Ask the smallest child what color the sky is and you know what answer you’ll get, even if that child lives in cloudy Seattle or polluted Mexico City. Even in places where the sky is often gray or vaguely yellowish, everyone knows the sky is supposed to be blue. If the concept of a blue sky isn’t literally part of our genetic makeup, it might as well be.
And that’s why an otherwise harmless side effect of one new geoengineering study might turn out to be deeply troubling. Geoengineering itself is a sort of Plan B, a way to fix global warming after the fact if we fail to limit greenhouse-gas emissions. One such scheme involves spewing particles of sulfur dioxide into the atmosphere to cut down on incoming sunlight — and according to new paper in Geophysical Research Letters, that could make that canopy of deep blue a thing of the past. Instead, Ben Kravitz, of the Carnegie Institution for Science at Stanford and his colleagues say, the sky will become a washed-out white.
This is hardly the riskiest thing about geoengineering, as even its proponents freely admit. No one really knows what might happen if we begin tinkering with how much sunlight reaches the Earth. It might affect plant growth adversely, or trigger changes in regional climate, or do things scientists haven’t even thought of yet. And while it will almost certainly slow global warming, it would do nothing to keep the oceans from growing more and more acidic from the carbon dioxide they absorb. Beyond that, this form of geoengineering would be no more than a stopgap measure: the greenhouse gases we’re pumping into the atmosphere at an ever-increasing rate will still be there. Global warming will be poised to take off with a vengeance if we ever stopped replenishing the upper atmosphere with particles — a point made by Harvard geoengineering researcher David Keith in a livechat this week as well.
The distress we might get from looking up and seeing white instead of blue could be pretty significant. So said Rutgers scientist Alan Robock in a 2008 paper titled “20 reasons why geoengineering may be a bad idea”. Robock realised that while sulfur dioxide particles reflect sunlight back into space, they also scatter the light in other directions. Much of it bounces back and forth in the upper atmosphere before heading down to our eyes, and since much of the scattered light is reddish, it combines with the atmosphere’s natural blue to produce a whitish color. That argued Robock, “could have strong psychological impacts on humanity.”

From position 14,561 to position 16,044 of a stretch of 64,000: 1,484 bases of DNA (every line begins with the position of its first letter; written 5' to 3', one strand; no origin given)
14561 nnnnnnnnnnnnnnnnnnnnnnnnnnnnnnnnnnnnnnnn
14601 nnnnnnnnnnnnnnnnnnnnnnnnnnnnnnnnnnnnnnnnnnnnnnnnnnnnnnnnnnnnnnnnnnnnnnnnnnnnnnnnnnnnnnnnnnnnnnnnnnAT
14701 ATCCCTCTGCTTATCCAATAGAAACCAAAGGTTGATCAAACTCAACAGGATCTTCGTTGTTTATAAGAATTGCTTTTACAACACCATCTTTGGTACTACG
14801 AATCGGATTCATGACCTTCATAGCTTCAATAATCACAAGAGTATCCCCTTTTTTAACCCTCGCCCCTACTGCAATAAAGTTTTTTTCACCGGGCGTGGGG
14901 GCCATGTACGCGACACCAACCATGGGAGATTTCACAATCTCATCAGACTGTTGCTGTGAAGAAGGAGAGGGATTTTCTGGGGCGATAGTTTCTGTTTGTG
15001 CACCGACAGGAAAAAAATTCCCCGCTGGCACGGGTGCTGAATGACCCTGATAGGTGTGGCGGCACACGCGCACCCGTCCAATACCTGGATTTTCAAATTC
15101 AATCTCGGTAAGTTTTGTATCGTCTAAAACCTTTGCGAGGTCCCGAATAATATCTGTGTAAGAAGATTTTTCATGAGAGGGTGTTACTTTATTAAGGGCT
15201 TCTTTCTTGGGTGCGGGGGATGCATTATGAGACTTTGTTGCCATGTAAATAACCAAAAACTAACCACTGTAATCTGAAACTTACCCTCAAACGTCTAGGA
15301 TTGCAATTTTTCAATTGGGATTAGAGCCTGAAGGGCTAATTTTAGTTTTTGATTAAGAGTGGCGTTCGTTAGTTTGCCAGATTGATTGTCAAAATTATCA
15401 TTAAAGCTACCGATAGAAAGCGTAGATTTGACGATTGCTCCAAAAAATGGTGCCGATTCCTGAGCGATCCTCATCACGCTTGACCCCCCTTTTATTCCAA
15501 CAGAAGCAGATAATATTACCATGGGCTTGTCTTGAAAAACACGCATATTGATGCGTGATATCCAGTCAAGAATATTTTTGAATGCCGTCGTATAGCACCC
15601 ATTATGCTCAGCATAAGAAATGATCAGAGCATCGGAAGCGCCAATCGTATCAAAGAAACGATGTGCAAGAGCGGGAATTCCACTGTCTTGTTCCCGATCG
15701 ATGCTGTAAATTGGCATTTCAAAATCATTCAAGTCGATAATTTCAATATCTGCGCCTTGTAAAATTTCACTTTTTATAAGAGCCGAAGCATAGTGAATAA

What Kravitz and his co-authors decided to do was to quantify how much whitening would actually result, plugging virtual particles of sulfur dioxide into a number of climate models, then looking for a consensus of what the models had to report. The answer: the sky would whiten considerably — similar to what happened after the eruption of Mount Pinatubo in the Philippines in 1991, but even more so, and indefinitely.
Will picture-perfect blue skies be a thing of the past, to be remembered only in pictures and videos?
Pinatubo also caused gorgeous red sunsets for months after the eruption, as the sinking sun bounced off natural particles and sent reddish light directly into peoples’ eyes, and the same would happen with artificial particles, Kravitz said. “Lots of people find that really pretty,” he said in an interview.
How distressing a whiter sky might be is hard to predict, but at the very least, the authors write, “. . . our results can provide a basis for psychological research.” Kravitz emphasized that he’s not necessarily a geoengineering proponent. “I don’t think we know nearly enough yet to be considering it as a real option,” he said.
While a whiter sky would be just a side effect of sulfur dioxide particle geoengineering, Kravitz said, it could also have a direct effect on peoples’ perceptions of climate change. “I think about the polar bear metaphor,” he said, which is to say that you might feel sorry for the bears in a changing climate, but their problems are far away from peoples’ day-to-day lives. “But a whiter sky would be very noticeable to everyone.
“It could bring the issue home to people,” Kravitz said. And that, by implication, would get them to get serious about reducing the emissions that actually cause climate change. Even if we end up resorting to geoengineering to cool the planet temporarily, we’ll eventually have to treat the disease itself rather than simply fighting off the symptoms.